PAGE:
- Thoughts for inspired living

February 26, 2019

Liar is a Label

Filed under: John Morgan's Blog — John Morgan @ 8:22 am

LiarThe noun “liar” describes someone who tells lies. But it’s also a label, one that has extreme emotion attached to it.

Notice that people most often argue about labels. “He’s a cotton headed ninny muggins” comes to mind. The attached emotion to a label keeps the facts out in the field and agreement without yield.

Calling someone on a lie vs. labeling them a liar is the difference that will make a difference.

Pejorative labels always lead to escalation. If all you want to do is pummel another, keep labeling them. But if you want a resolution, start peeling back your labels.

Pinocchio was a puppet who lied. If people continued to label him a liar, there would be no metamorphosis towards a happy ending. And that’s no lie!

All the best,


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February 20, 2019

Making Time

Filed under: John Morgan's Blog — John Morgan @ 11:01 am

Interruption phoneWondering if someone has your back? Here’s one signpost that they do: Making time when they don’t have time.

Have you ever dropped everything to listen to another’s concerns even though you were knee-deep in something that was important to you? That’s making time.

Sometimes it’s just not possible to make time. If you’re a veterinarian in the middle of surgery on a wharf rat, it’s understandable.

But if all your activities take on the air of importance – too important to be interrupted – you tacitly communicate the lack of importance that person has to you.

Here’s a telltale sign of a person who can’t make time. You begin to communicate something deeply concerning to you and the other person launches into a personal experience they’ve had that’s much worse than yours.

Making time is a major indicator that someone values you. One caution: Don’t overuse the open door policy of another. If you do, all your problems take on the same hue – unimportant, not worthy of making time for.

If you demand abundant access to another’s ears – friends, Romans and countrymen, plus Mickey Mouse will not invite you to join them for a beer.

All the best,


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February 13, 2019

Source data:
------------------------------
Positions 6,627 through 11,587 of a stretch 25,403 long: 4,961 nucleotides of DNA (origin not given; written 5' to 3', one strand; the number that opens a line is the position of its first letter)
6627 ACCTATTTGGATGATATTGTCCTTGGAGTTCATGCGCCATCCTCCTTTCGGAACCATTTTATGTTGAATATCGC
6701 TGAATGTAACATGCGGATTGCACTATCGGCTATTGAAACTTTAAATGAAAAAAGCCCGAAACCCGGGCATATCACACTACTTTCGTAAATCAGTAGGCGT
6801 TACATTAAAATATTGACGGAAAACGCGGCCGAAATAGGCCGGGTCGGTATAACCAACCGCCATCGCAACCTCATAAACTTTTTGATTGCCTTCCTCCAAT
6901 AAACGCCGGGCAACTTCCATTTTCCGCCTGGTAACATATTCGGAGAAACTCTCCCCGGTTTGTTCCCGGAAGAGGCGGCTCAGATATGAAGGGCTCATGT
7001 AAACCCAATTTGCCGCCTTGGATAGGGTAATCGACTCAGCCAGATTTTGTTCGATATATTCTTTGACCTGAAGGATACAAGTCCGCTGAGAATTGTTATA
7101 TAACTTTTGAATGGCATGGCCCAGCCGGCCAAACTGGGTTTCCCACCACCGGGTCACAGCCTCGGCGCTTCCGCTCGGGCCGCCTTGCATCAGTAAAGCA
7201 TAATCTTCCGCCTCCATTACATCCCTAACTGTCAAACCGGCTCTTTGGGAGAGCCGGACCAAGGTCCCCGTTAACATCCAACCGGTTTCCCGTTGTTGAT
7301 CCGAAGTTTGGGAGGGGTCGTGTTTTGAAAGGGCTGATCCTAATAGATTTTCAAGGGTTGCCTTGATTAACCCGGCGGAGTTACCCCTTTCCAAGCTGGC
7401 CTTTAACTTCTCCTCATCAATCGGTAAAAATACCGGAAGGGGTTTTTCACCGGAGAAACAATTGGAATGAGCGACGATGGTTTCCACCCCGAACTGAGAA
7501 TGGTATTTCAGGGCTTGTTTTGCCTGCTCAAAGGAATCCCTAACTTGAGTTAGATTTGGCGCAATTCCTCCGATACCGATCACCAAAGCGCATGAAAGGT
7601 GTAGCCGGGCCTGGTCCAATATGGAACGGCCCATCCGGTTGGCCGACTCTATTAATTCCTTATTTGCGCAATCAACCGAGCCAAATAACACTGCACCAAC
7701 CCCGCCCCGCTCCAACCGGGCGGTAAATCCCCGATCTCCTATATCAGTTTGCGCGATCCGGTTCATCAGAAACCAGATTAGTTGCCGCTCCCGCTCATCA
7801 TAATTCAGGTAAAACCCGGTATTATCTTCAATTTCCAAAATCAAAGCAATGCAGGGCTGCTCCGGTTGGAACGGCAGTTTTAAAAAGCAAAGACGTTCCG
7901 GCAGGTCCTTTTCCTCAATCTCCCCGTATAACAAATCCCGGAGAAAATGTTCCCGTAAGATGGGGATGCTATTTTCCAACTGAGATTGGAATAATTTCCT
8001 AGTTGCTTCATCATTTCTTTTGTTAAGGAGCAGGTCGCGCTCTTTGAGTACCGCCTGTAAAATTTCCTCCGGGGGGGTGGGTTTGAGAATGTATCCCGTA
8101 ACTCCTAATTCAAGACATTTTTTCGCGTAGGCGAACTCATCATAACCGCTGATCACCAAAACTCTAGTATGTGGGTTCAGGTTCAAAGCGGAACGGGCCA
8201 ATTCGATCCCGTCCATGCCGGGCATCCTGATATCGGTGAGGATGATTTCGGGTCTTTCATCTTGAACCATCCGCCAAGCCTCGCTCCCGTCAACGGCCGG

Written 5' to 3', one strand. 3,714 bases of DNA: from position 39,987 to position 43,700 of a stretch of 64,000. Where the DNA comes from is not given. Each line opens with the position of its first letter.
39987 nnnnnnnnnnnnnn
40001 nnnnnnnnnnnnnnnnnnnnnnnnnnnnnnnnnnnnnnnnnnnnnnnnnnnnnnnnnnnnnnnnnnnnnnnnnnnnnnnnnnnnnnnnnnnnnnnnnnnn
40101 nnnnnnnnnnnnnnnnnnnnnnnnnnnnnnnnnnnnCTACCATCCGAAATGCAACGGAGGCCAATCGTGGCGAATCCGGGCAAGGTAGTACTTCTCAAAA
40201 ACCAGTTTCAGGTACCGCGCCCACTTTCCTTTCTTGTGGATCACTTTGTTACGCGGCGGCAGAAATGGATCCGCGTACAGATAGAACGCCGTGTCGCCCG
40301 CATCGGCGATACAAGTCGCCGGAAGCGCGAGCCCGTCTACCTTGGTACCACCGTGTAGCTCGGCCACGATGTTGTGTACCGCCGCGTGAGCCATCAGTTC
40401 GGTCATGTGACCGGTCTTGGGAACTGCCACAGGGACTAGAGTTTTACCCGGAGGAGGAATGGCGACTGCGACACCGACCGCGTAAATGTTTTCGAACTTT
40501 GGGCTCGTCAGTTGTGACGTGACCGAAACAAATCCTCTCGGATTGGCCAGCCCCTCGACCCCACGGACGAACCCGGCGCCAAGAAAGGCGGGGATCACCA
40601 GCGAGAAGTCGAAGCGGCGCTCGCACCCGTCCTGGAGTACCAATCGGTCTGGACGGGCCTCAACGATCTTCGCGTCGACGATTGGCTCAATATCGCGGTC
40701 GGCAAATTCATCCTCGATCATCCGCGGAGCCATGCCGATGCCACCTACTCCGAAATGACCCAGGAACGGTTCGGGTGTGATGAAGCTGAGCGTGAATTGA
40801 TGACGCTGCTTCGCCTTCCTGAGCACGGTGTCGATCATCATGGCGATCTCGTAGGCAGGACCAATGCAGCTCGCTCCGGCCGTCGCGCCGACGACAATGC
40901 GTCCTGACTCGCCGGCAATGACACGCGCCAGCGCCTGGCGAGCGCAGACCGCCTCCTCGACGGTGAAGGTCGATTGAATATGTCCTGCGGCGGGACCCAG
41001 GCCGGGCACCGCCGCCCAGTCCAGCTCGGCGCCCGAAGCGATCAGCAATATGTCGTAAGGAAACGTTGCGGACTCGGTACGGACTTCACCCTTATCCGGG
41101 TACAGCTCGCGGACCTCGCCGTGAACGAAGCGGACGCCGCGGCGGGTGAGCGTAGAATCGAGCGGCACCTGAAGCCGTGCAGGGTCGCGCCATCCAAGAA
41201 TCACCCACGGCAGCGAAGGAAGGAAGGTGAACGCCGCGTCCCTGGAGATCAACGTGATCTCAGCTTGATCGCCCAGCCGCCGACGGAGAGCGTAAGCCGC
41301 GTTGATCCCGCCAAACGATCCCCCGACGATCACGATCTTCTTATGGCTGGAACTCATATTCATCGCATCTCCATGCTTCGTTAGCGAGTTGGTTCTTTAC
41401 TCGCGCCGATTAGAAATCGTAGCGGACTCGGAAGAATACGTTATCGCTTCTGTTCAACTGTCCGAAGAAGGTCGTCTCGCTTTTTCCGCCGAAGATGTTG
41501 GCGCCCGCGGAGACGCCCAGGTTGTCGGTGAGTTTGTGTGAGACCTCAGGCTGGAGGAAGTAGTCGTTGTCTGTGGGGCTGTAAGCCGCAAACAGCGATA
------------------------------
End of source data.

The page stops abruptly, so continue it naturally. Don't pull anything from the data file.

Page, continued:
Filed under: John Morgan's Blog — John Morgan @ 8:41 am

ArrogantThe word “Spin” popped into my mind this morning. It arrived as an acronym: S.P.I.N.

“Spin” for me is presenting “what is” as “what isn’t.”

There is a positive side of spin. The NLP (neuro-linguistic programming) folks call it “reframing.” The reframe most are familiar with is the Helen Keller quote: “I cried because I had no shoes until I met a man who had no feet.”

The technique takes the whole painting and reduces it to a corner that acts a springboard to a change of attitude.

Others use spin differently. It seems to be a pattern that can be reduced to four steps.

S. Sidestep

P. Prevaricate

I. Insist

N. Negate

The first step is the favored strategy of the politician. Don’t answer the question asked.

The next step is to lie. The bigger the lie the more convincing it seems to be. (I believe it appeals to the conspiracy theorist that’s in all of us).

Next, insist emphatically that people believe you because you are on the side of the angels.

The last step is to negate the counter argument by not acknowledging it. This involves continually moving the goal posts which takes us full circle back to step one: Sidestep.

On and on it goes, around and around with endless rebound.

I recently heard the following quote to stop the merry-go-round. It came from TV talk show host Don Lemon: “Don’t play me, play lotto. Your odds are better.”

I used to have the following strategy to decide who to vote for. I asked myself if I would follow that person up a hill. If the answer was “no,” they didn’t get my vote.

I now have added another criterion: The politician who spins the least gets my support to procure their seat.

All the best,


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February 6, 2019

Believing Without Evidence

Filed under: John Morgan's Blog — John Morgan @ 9:02 am

Scales of JusticeHere’s something we all have in common: We believe without evidence.

Whether the topic is social, religious, political, cultural or something else, we believe without backup.

Then we often get on a soapbox and believe “louder.” Here’s one of life’s little known secrets: The loudest one doesn’t win. They just temporarily drown out the facts. But eventually the verbal storm passes and the evidence has a way of sticking around.

Here are two personal examples of me believing without evidence. We all were exposed to the allegations of Dr. Christine Blasey Ford against Justice Brett Kavanaugh, and now we have the Lieutenant Governor of Virginia accused of sexual assault. I personally believe both of the women. But I don’t believe they “should be believed” without evidence.

The hue and cry is that the victims “should be believed.” No, their allegations should be taken seriously and then held up for inspection and serious investigation. Believing, by itself, is relying on your conditioning and prejudice, neither of which has a good track record when compared to the facts.

Sexual assault is a serious charge and should be taken seriously as should the person making the allegations. But to believe without looking at the evidence is about as prejudiced as we can be.

This is not a political or social stand. This is my observation on beliefs and how they are formed and how we, without evidence, conform.

All the best,


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